December 25th, 2008

What Do You Get For the Person Who Has Everything?


photo credit: Kitty Cats…

Each year, creative marketers brainstorm various methods they can use to convince people to buy their latest gadgets, apparel, and miscellaneous merchandise during the holiday season. With new movies, new versions of software, updated electronic gadgets, and the latest fashions all vying for our attention, there comes (at least for some) a saturation point at which one says “enough is enough”. Hitting this wall and not desiring any more “stuff”, those desirous to continue giving gifts to such people are left perplexed, wondering “what do you get for the person who has everything?”

Suggestions abound and usually lead to the acquisition of some niche item not before seen, or some kind gesture of affection, or to the generic offering of a gift certificate. But while almost any gift conveys a message of friendship and love, the constant exchange of tangible items should lead us to ponder if the person who “has everything” truly does have all he needs.

It is at this juncture in life that it becomes important to determine how much importance we are placing on the supreme gift—that of God’s Son in atonement for our sins. Regardless of how much clutter we may accumulate over the years, the treasure that “moth nor rust doth corrupt” has always been and will always be the perfect gift to receive and use.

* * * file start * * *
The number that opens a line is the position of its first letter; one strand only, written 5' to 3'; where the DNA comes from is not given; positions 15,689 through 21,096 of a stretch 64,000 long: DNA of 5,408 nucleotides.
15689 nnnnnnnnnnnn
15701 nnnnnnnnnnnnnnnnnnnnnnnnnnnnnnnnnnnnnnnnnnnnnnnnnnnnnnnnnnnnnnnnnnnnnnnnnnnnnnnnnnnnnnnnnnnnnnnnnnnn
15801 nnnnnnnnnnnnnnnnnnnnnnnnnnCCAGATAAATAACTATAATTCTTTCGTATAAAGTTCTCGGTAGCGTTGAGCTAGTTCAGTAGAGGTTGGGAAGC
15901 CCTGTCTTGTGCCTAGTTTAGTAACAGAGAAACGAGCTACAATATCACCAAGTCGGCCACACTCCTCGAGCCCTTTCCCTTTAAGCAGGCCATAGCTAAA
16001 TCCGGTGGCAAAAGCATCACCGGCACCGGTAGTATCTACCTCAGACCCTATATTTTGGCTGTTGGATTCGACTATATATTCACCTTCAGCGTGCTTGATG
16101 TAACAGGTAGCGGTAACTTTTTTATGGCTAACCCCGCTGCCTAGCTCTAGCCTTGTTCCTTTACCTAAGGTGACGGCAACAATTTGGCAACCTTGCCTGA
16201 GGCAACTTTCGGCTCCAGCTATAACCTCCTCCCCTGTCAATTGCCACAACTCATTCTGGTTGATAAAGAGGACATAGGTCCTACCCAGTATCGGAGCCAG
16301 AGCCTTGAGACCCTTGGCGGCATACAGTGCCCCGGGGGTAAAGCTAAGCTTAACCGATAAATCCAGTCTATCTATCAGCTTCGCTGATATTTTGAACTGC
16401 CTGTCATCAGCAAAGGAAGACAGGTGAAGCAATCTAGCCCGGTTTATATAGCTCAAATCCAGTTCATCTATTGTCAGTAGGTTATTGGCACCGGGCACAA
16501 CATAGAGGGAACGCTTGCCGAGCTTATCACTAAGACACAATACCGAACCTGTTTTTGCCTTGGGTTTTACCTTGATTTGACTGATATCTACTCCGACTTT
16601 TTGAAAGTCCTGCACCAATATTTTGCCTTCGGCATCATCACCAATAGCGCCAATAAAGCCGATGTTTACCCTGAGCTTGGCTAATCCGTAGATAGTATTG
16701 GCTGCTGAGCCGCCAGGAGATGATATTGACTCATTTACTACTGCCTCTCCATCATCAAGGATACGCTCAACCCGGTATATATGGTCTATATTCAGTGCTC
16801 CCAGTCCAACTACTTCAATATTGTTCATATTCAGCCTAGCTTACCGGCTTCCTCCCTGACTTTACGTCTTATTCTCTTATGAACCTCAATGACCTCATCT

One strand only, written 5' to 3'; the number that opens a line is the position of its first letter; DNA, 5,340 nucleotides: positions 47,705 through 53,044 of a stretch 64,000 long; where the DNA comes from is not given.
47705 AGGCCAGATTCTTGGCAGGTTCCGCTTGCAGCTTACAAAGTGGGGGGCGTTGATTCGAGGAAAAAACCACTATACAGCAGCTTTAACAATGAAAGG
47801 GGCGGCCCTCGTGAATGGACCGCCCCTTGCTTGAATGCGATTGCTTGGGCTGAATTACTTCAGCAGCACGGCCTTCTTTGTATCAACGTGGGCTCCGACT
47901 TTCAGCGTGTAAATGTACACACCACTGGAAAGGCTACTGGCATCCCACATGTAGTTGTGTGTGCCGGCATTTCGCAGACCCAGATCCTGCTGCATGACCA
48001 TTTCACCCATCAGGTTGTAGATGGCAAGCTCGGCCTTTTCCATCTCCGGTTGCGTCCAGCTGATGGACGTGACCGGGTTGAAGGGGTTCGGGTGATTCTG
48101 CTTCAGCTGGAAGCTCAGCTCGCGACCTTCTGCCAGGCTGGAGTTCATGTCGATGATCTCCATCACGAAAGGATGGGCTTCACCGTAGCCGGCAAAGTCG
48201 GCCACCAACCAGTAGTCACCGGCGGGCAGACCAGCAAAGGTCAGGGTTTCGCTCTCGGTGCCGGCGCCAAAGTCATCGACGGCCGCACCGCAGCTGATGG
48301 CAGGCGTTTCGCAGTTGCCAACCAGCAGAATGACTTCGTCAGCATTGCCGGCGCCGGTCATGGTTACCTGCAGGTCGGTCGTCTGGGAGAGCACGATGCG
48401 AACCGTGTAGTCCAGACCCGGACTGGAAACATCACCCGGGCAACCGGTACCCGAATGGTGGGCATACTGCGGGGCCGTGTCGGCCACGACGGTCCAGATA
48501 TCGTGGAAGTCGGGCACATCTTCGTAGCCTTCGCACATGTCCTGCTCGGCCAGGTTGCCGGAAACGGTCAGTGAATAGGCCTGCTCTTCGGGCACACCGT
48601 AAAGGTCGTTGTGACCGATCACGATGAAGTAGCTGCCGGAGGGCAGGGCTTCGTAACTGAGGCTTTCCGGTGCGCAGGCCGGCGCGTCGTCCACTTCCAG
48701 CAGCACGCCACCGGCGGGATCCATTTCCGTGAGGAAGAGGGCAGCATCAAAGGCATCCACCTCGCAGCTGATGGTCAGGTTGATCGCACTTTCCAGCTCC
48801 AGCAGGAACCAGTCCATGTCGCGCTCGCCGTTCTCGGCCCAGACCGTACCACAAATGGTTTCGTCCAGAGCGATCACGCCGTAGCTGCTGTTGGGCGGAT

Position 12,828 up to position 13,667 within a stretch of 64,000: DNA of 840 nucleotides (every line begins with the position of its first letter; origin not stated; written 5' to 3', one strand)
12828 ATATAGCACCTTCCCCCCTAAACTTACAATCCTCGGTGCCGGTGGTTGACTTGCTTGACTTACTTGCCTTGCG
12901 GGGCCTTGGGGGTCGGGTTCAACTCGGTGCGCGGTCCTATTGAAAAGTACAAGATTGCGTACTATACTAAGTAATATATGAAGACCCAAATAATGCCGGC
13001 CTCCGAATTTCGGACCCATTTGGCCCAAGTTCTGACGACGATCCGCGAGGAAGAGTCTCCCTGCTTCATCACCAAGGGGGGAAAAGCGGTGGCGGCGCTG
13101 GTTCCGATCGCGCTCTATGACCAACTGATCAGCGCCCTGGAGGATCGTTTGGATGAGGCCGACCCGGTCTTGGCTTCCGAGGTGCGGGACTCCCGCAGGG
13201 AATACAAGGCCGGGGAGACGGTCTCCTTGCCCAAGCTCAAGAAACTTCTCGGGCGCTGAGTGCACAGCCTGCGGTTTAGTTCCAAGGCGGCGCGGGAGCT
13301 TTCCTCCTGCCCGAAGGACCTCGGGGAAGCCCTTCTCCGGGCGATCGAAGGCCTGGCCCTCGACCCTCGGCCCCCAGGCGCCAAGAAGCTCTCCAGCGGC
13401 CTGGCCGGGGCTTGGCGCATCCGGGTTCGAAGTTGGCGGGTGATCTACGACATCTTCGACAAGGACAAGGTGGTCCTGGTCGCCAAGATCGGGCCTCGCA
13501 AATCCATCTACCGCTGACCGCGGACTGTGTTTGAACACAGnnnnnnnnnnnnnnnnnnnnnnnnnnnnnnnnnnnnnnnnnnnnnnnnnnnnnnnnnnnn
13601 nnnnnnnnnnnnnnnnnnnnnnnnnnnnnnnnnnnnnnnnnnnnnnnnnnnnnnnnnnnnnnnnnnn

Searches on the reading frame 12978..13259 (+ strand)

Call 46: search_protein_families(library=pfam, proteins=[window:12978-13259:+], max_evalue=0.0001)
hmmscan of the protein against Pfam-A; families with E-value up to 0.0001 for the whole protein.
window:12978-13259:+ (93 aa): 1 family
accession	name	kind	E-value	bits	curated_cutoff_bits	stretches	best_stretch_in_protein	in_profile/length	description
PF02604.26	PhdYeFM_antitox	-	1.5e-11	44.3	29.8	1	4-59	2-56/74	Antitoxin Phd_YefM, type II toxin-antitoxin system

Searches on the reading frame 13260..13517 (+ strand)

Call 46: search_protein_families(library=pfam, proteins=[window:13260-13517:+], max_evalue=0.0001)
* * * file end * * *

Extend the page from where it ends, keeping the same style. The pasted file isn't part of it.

Elder Maxwell perhaps said it best:

God’s gifts, unlike seasonal gifts, are eternal and unperishable, constituting a continuing Christmas which is never over! These infinite gifts are made possible by the infinite atonement. (Neal A. Maxwell, via Quoty)

3 Responses to “What Do You Get For the Person Who Has Everything?”

  1. December 26, 2008 at 9:52 am #

    I wonder if many parents would change the nature of the gift-giving traditions if the scripture, instead of referring to moth and rust, referred to children.

    Admittedly, my house has lots of clutter. But there are really only two items I own over which I could credibly be accused of materialism. I get very nervous when my children play too close to them. But the other day I was weighing the loss of these items due to my children’s actions when this scripture came to my mind.

    At that time I resolved to enjoy what I have while I have them. But I would always keep in mind that eventually, time will make a meal of all of it.

  2. Janet
    December 26, 2008 at 8:36 pm #

    There was a year when we had all we wanted of what we could afford. That year I gave my daughters a private party with dance instructions provided by a couple from our church.

    We also invited a girl (who was as poor as we were) to spend the night and we stayed up all night making presents for her family. It was so much fun to watch her make gifts for her mom and brother and we all went to bed happy and content after taking her home the next day. It was one of our favorite Christmas celebrations ever.

    You can’t really buy Christmas; it dwells in your heart and everyone could use a little more love.

  3. Misi
    December 31, 2008 at 9:28 pm #

    Amen.

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